Total CUs: 120

BSBUHR 201712 © Western Governors University 9/3/19 57


Bachelor of Science, Business - Information Technology Management

The Bachelor of Science in Business- Information Technology Management is a competency-based program that
enables information technology professionals to earn a Bachelor of Science degree. The Bachelor of Science in
Business- Information Technology Management degree is great preparation for a career as an IT project manager,
director of customer service, data center manager, or equivalent position. This program consists of eight balanced
areas of study, development of a comprehensive portfolio, WGU competency-based assessments, and a capstone
project.
CCN Course Number Course Description CUs Term

ITEC 2001 C182 Introduction to IT 4 1


ENGL 1010 C455 English Composition I 3 1
COMM 1011 C464 Introduction to Communication 3 1
PSYC 1010 C180 Introduction to Psychology 3 1
MGMT 3000 C715 Organizational Behavior 3 2
MATH 1010 C463 Intermediate Algebra 3 2
ENGL 1020 C456 English Composition II 3 2
PHIL 3010 C168 Critical Thinking and Logic 3 2
BUS 2301 C483 Principles of Management 4 3
MATH 1015 C278 College Algebra 4 3
MGMT 3400 C722 Project Management 3 3
BUS 3000 C717 Business Ethics 3 3
BUIT 3000 C724 Information Systems Management 3 4
MATH 1030 C459 Introduction to Probability and Statistics 3 4
HIST 1010 C121 Survey of United States History 3 4
BUIT 2200 C268 Spreadsheets 3 4
LAW 3000 C713 Business Law 3 5
HUMN 1010 C100 Introduction to Humanities 3 5
ITEC 2205 C179 Business of IT - Applications 4 5
BUS 2600 C716 Business Communication 3 5
MKTG 3000 C712 Marketing Fundamentals 3 6
ACCT 2311 VYC1 Principles of Accounting 4 6
ITEC 2104 C175 Data Management - Foundations 3 6
SCIE 1020 C165 Integrated Physical Sciences 3 6
HRM 2100 C232 Introduction to Human Resource Management 3 7
ACCT 3310 UFC1 Managerial Accounting 3 7
ECON 2100 C719 Macroeconomics 3 7
ECON 2000 C718 Microeconomics 3 7
ECON 3600 FVC1 Global Business 3 8
BUS 3100 C723 Quantitative Analysis For Business 3 8
MGMT 4100 C720 Operations and Supply Chain Management 3 8

BSBUITM 201712 © Western Governors University 9/3/19 58


CCN Course Number Course Description CUs Term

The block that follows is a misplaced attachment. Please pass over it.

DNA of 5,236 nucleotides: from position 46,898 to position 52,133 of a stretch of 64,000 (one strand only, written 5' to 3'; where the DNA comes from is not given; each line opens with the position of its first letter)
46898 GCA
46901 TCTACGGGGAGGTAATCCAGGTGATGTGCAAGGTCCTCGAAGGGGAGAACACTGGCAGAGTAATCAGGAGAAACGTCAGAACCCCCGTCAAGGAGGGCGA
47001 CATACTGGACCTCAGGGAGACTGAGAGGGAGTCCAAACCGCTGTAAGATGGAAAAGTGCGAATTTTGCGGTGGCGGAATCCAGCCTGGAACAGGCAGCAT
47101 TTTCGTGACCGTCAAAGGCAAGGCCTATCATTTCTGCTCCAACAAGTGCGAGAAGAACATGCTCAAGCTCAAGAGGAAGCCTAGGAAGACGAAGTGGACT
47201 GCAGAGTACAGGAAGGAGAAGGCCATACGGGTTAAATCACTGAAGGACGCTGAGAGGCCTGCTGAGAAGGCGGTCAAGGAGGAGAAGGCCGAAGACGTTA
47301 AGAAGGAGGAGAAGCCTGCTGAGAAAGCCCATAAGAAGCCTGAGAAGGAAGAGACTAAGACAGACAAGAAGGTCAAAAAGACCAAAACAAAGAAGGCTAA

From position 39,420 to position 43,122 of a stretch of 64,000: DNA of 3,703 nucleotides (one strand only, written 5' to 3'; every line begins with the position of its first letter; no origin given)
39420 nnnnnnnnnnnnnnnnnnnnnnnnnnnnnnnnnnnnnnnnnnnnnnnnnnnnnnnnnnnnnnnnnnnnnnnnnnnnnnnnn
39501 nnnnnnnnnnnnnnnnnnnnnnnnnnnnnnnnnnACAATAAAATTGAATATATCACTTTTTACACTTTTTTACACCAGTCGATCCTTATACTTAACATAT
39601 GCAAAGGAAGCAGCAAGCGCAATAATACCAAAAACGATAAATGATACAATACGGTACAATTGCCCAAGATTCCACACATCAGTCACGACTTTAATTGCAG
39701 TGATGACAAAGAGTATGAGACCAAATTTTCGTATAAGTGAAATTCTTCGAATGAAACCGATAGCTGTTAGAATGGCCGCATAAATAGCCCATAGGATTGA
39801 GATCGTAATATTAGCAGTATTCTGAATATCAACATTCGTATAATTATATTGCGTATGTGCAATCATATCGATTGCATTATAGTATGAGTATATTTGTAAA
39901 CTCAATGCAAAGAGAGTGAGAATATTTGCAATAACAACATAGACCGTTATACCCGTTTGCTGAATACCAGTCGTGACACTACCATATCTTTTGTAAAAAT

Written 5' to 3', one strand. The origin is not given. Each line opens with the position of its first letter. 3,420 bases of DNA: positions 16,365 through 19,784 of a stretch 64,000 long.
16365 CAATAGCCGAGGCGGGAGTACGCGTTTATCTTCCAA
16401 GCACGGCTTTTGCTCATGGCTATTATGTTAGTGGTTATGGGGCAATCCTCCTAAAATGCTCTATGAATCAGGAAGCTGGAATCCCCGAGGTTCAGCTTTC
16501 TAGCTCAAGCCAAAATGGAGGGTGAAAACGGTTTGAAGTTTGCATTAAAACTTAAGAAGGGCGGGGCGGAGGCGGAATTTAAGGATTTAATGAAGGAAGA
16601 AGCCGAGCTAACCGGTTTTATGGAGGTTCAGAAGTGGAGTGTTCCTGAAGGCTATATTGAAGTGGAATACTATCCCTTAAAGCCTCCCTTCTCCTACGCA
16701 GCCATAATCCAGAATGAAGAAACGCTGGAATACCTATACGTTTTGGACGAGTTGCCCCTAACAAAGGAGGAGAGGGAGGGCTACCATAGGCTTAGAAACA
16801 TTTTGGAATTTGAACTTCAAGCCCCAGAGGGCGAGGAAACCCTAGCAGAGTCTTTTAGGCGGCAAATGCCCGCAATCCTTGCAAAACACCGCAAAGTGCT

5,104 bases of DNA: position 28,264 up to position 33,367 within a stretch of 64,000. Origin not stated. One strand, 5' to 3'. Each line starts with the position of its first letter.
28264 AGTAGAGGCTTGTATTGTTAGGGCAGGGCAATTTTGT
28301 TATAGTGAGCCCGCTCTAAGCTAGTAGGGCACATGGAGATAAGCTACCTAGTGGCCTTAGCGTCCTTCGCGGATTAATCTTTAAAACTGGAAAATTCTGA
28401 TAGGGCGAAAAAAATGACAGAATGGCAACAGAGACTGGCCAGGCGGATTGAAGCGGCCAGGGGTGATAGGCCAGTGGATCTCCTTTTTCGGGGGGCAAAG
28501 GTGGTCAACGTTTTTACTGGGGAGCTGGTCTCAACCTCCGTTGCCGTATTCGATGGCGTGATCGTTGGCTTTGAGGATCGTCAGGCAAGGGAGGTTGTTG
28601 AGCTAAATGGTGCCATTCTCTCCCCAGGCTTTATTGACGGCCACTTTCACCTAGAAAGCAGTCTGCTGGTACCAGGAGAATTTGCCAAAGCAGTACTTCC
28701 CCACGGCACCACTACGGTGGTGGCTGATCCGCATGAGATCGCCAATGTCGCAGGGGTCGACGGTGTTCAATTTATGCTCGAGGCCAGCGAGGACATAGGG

HRM 3200 C234 Workforce Planning: Recruitment and Selection 3 8


BUS 4891 PFIT Business - IT Management Portfolio Requirement 3 9
ITEC 2102 C172 Network and Security - Foundations 3 9
FINC 3000 C708 Principles of Finance 3 9
MGMT 4400 C721 Change Management 3 9
MGMT 4800 C714 Business Strategy 3 10
BUS 4890 QFT1 Business - IT Management Capstone Project 4 10
Total CUs: 120

BSBUITM 201712 © Western Governors University 9/3/19 59


Bachelor of Science, Marketing Management

The Bachelor of Science in Marketing Management is a competency-based program that enables marketing and sales
professionals to earn a Bachelor of Science degree. The B.S. in Marketing Management is great preparation for a
variety of careers in marketing, promotion, and sales management. This program consists of twelve balanced areas of
study (domains), WGU competency-based assessments, and a capstone project.
CCN Course Number Course Description CUs Term

BUS 2100 C994 Fundamentals for Success in Business 3 1


PHIL 3010 C168 Critical Thinking and Logic 3 1
MGMT 3000 C715 Organizational Behavior 3 1
SOCG 1010 C273 Introduction to Sociology 3 1
BUS 2301 C483 Principles of Management 4 2
BUS 3000 C717 Business Ethics 3 2
MATH 1101 C955 Applied Probability and Statistics 3 2
MKTG 3000 C712 Marketing Fundamentals 3 2
HRM 2100 C232 Introduction to Human Resource Management 3 3
ENGL 1010 C455 English Composition I 3 3
HUMN 1010 C100 Introduction to Humanities 3 3
MGMT 3400 C722 Project Management 3 3
BUSI 3731 VZT1 Marketing Applications 3 4
BUIT 2200 C268 Spreadsheets 3 4
ENGL 1020 C456 English Composition II 3 4
HRM 3100 C233 Employment Law 3 4